That is true, and because (alleged?) harassers and rapists attract little sympathy, it is a truth that dominates discussion about sexual predators on campus. After all, whose side are we on?

It is a good question. But a good answer to it should mention, not only the interests of the (alleged) victims and the accused, but also a group that no one ever mentions: the bystanders.

A graduate student whose instructor or supervisor is suspected of sexual misconduct will attract  suspicions.   Even when, and especially when, she is not a complainant, it may be assumed that this is because she is compliant. Or, if not compliant, then at least tolerant of a supervisor who is a harasser. Now, graduate students don’t have a lot of power, but most of them have enough power to ditch a supervisor who behaves in such ways. They do not need to show that he assaulted them. It is enough not to want to work with someone who assaults other students.   One willing to work with such a person when she could change that can fairly be assumed to tolerate his conduct. And, like voting for Trump, this is to tolerate the intolerable. (‘I know he is a sexist—racist, homophobe, adulterer, liar….—but he really is the world’s expert on the Roman Law of Dogs, so it is fine for me to keep working with him.’)

And this takes us back to procedure. A false accusation of harassment, racism, homophobia, infidelity… damages, not only the accused, but those who, in virtue of their own decisions, can  be supposed to tolerate the accused’s behaviour.   So fair and accurate procedures are important, not only for the sake of those who may be wrongly accused, but also for the sake of innocent bystanders, who may be wrongly accused of tolerating the intolerable.  It is time for them, and not just the wrongly accused, to speak up in favour of fair procedures.  They too have an interest at stake.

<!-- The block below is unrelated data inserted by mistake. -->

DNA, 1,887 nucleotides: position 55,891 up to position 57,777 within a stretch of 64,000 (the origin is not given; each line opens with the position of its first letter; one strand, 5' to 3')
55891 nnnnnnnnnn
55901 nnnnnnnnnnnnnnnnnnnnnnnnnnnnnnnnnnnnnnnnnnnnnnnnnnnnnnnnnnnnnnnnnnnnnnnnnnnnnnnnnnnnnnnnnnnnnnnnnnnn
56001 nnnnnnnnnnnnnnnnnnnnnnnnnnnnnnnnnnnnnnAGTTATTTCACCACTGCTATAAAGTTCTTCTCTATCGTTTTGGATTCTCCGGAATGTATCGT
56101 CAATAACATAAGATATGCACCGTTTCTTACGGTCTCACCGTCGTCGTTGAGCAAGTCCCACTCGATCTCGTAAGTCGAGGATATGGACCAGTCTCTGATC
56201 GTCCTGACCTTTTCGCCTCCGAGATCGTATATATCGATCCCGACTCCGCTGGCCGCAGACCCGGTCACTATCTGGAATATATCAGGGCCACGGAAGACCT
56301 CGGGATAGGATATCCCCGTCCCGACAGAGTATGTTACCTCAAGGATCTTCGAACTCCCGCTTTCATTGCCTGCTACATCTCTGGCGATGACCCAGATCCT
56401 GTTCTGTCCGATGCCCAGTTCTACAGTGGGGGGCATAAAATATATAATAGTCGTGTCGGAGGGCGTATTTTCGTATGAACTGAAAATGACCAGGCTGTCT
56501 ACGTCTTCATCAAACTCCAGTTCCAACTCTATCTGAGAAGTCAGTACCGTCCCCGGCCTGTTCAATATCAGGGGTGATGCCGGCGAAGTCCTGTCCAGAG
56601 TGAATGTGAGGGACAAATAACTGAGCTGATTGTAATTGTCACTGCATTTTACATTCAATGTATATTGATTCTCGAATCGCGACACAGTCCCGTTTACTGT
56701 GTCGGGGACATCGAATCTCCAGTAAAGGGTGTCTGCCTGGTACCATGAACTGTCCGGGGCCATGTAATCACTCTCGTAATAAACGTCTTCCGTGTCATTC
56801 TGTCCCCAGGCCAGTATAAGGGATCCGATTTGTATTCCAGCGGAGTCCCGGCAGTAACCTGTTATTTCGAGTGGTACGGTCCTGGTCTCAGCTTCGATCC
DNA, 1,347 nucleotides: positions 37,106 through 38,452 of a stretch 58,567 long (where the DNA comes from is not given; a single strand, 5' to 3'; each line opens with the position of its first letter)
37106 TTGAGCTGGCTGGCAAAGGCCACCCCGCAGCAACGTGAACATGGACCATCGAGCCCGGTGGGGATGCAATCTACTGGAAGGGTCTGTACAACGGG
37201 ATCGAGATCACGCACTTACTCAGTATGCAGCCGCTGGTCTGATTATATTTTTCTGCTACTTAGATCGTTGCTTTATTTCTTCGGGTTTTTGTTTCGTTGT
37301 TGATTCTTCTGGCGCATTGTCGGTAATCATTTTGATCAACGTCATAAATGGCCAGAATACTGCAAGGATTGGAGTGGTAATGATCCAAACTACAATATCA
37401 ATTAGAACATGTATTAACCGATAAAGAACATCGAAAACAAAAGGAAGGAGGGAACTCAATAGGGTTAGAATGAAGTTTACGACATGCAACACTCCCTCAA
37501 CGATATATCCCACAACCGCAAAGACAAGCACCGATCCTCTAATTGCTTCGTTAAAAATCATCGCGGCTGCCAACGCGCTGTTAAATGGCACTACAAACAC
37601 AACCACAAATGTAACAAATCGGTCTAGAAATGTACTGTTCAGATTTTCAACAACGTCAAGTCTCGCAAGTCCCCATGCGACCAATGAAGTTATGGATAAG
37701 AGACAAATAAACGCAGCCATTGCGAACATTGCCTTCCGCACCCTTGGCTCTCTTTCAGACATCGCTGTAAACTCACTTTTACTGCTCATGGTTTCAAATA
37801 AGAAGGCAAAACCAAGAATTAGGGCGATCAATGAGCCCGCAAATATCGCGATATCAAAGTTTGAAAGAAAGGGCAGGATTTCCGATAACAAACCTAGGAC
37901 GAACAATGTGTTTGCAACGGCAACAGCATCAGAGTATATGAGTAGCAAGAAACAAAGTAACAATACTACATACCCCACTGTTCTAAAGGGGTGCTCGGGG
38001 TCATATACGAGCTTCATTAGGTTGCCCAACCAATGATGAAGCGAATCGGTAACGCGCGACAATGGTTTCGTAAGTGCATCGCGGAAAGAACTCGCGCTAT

On Judicial Plagiarism

It is an open secret that judges sometimes plagiarize from submissions by the lawyers before them, and even from articles and books by academics.   With respect to the latter, they are often aided and abetted by their clerks—law students working with them as research assistants.

Unlike scholarly or literary cheaters, the worry about judicial plagiarists is not that they undermine the research process, violate authors’ ‘moral rights’, or steal someone’s intellectual property. Judicial plagiarism is worse than any of these. It undermines the rule of law and the independence of the judiciary. A judge who knowingly or recklessly reproduces words or arguments of others as if they were his own may not be making his own decisions. If discovered, this undermines public confidence that the judiciary can be relied on to think for itself.

Still, we know judicial plagiarism occurs. We also know why. Courts are underfunded and under-staffed; there is far too much work; many judges struggle with an impossible docket.   So the temptations to silently lift others’ work can be powerful.   Some lifting will be obvious.   A claimant will not fail to notice if a judge copies out page after page of the respondent’s pleadings, interspersing phrases like, ‘as we can clearly see’, or ‘ surely the better view is….’ But unacknowledged material that a clerk, or judge, copies without attribution from sources on Westlaw or Google is harder to spot, and can silently infiltrate judicial decisions.